- How is climate change currently framed as a security issue within climate policy and climate campaigns in the UK?
- What are the different meanings that climate change campaigners attach to discourses of security and insecurity, and how are their communication and campaigning strategies affected by such discourses?
- How does security as a narrative frame enable, narrow or obstruct effective climate change communication and public and policy engagement?
Background and rationale:
Climate change communication has become increasingly sophisticated, despite the problems associated with representing abstract and complex scientific processes (Doyle 2011). Environmental NGOs and social movement groups play a crucial role in framing climate change, in an effort to influence UK climate and social policy. Frequently these framings and narratives are contested and are outcomes of competing policy or campaigning agendas (Schlembach 2011). Security has underpinned a key narrative in mediated and policy discourses of climate change (Dalby 2002), employed by actors as diverse as international governmental organisations, national administrations, climate scientists, NGOs and grassroots activist groups.
The link between climate change and security has been stressed as risks of conflict over resources and territory, threats to national infrastructure and public safety, or increased crime and forced migration. However, “security” itself remains difficult to conceptualise (Neocleous 2008). This studentship will critically examine how security discourses have entered and altered the climate change communication and campaigning strategies of campaigning organisations in the UK, from international NGOs to grassroots activist groups. Simultaneously the project will critically explore and map the challenges and limitations of the security narrative in climate change communication at a time when environmental activists and protesters are also seen as potential security risks.
An effect of the ‘securitisation’ of climate change could therefore be the criminalisation, control and surveillance of activists, social movements and NGOs. The research will utilise qualitative methodologies and apply theoretical insights drawn from communication studies, criminology and social movement theory. It will offer important insights into the rapidly changing socio-political landscape of climate communication and will also consider the potential implications for climate activism and policy-making.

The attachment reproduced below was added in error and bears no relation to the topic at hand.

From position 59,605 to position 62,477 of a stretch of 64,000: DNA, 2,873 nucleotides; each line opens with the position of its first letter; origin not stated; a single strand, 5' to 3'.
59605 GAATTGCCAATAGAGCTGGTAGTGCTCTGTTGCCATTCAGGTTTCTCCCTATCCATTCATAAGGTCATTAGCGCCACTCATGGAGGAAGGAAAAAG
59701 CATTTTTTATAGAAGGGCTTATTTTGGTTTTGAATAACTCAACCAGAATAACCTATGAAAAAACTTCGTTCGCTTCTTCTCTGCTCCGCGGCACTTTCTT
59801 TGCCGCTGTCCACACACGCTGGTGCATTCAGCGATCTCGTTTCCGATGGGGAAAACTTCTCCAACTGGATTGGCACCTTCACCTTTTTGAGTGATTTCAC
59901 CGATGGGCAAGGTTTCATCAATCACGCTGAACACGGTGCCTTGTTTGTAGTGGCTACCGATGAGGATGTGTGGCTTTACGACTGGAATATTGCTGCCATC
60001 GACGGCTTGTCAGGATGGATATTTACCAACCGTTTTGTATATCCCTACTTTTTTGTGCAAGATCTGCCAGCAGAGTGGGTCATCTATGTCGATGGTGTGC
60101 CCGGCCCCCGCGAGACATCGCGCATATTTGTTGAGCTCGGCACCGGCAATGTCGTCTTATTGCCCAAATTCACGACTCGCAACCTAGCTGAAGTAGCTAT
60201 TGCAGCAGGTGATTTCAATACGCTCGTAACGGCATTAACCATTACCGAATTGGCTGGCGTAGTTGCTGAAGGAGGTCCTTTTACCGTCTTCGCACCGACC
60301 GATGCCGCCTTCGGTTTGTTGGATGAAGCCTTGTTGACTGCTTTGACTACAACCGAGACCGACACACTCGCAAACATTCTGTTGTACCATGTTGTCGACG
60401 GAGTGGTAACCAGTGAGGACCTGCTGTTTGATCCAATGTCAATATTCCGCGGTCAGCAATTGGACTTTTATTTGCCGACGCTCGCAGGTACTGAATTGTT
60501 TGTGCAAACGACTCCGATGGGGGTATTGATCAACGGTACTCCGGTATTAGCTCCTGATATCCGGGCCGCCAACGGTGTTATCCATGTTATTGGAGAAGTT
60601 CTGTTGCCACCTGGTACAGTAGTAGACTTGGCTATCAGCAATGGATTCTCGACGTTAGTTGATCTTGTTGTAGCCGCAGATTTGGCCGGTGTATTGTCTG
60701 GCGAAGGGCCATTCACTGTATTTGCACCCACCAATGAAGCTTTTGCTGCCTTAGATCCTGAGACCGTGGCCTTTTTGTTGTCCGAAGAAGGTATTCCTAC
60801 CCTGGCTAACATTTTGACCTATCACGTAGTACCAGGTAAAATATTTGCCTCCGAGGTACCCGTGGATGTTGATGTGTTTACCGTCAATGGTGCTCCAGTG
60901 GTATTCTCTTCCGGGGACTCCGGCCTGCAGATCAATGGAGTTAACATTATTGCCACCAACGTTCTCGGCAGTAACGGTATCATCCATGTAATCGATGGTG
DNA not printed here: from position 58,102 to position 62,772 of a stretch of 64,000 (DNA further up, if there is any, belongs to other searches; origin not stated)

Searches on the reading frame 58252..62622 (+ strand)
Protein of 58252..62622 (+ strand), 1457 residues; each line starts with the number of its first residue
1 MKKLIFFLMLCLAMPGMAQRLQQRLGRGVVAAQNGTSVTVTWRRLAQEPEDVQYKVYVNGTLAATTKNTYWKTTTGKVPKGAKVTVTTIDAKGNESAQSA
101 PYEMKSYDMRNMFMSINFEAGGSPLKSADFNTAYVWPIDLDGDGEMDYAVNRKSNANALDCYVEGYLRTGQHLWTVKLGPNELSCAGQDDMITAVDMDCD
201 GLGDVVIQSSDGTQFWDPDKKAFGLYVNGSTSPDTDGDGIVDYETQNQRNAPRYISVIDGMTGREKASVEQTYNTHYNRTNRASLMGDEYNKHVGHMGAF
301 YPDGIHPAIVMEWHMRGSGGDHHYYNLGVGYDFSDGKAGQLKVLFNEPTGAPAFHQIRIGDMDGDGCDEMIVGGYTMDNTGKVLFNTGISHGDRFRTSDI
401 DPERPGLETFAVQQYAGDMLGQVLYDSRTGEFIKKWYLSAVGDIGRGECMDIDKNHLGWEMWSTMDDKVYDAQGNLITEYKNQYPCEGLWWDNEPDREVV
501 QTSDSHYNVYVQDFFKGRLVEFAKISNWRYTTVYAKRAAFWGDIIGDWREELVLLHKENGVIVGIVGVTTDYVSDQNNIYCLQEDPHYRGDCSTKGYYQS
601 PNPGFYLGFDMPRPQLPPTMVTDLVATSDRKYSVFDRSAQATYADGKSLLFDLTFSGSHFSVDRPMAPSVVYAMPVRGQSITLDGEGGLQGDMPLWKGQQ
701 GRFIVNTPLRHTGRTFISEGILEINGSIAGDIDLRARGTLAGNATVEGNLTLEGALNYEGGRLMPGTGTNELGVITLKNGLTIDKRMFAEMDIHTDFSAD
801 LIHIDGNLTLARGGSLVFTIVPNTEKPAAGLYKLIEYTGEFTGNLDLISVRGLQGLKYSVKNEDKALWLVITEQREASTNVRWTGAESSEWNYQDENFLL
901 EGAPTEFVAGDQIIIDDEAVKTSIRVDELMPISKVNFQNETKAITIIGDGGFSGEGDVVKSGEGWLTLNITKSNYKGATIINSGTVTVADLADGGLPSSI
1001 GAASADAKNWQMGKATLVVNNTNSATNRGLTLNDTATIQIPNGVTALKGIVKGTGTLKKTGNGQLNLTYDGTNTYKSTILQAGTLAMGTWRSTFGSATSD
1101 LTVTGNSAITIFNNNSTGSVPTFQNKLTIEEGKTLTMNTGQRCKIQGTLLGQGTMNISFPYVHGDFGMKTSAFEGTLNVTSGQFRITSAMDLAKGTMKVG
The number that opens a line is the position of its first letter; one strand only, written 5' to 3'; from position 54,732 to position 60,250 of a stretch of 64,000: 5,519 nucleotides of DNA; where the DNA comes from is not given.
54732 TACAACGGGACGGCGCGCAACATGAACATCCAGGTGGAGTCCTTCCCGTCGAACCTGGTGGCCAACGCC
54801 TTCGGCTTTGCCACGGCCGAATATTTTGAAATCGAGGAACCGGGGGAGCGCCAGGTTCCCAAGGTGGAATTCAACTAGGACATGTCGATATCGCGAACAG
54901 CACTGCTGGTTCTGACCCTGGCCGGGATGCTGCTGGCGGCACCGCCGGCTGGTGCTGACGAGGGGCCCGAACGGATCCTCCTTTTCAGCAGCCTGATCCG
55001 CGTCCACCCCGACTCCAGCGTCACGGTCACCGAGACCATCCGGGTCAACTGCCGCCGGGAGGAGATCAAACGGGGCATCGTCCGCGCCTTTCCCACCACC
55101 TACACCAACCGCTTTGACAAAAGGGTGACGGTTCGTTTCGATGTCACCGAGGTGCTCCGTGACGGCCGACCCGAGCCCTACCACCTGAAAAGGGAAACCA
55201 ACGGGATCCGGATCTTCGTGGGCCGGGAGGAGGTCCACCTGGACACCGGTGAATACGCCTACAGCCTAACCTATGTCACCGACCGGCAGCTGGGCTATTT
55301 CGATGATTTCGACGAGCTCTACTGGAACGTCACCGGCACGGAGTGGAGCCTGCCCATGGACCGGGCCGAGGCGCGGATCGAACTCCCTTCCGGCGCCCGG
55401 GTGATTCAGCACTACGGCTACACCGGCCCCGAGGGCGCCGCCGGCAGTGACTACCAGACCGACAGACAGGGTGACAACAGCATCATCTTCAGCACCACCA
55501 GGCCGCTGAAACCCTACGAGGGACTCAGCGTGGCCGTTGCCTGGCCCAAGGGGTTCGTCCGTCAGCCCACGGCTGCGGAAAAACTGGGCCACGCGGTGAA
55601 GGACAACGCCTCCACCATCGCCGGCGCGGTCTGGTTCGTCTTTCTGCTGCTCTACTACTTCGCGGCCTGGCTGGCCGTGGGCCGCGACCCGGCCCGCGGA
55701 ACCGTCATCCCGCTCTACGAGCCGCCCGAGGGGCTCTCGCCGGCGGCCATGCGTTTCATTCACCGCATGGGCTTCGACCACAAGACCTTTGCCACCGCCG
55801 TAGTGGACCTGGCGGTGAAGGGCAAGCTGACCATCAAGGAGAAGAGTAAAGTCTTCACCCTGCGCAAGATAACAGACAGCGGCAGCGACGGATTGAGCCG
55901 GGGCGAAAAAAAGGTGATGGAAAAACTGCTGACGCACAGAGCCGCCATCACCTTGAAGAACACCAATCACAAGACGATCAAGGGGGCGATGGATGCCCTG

This PhD studentship will contribute to the ESRC priority area that addresses ‘issues relating to climate governance, risk and communication’. Situated across sociology, politics and criminology, this project has a clear link to UoA 22 through its focus upon the potential impact of climate change policy upon the climate communication and campaigning strategies of NGOs. In exploring the relationship between governmental and not-for-profit work in the context of the increasing securitisation of climate change, it will also reflect upon its potential impacts upon public engagement.
This qualitative study will use a mixed-methods approach.
1. The project will identify relevant UK environmental, social and security policy and analyse it using discourse analysis in order to understand how climate change is framed as a security problem.
2. The student will collect primary data regarding the campaigns of UK-based NGOs and/or environmental activists, using in-depth interviews with campaign organisers and activists. Discourse and frame analysis of this data will be used to understand how the security narrative changes campaigning priorities.
3. The project will explore the implications of the 'securitisation' of climate change for those constructed as a security risk, which includes the ‘criminalisation’ of environmental activism itself.
Here the student will use recognised methods in social movement research (focus groups / Sociological Intervention (SI)) to collect and analyse primary data about movement-internal discussions. Using this mixed-methods approach will permit a critical evaluation of changes in climate change communication and the opportunities/limitations of the security narrative for public/policy engagement.
The prospective student will need advanced training in qualitative methods, such as ethnographic and participatory methodologies, interviewing techniques and qualitative data analysis (e.g. discourse analysis, visual content analysis, media and communication analysis). It is desirable that the student has a proven understanding of campaigning and communication strategies in non-governmental organisations or activist groups.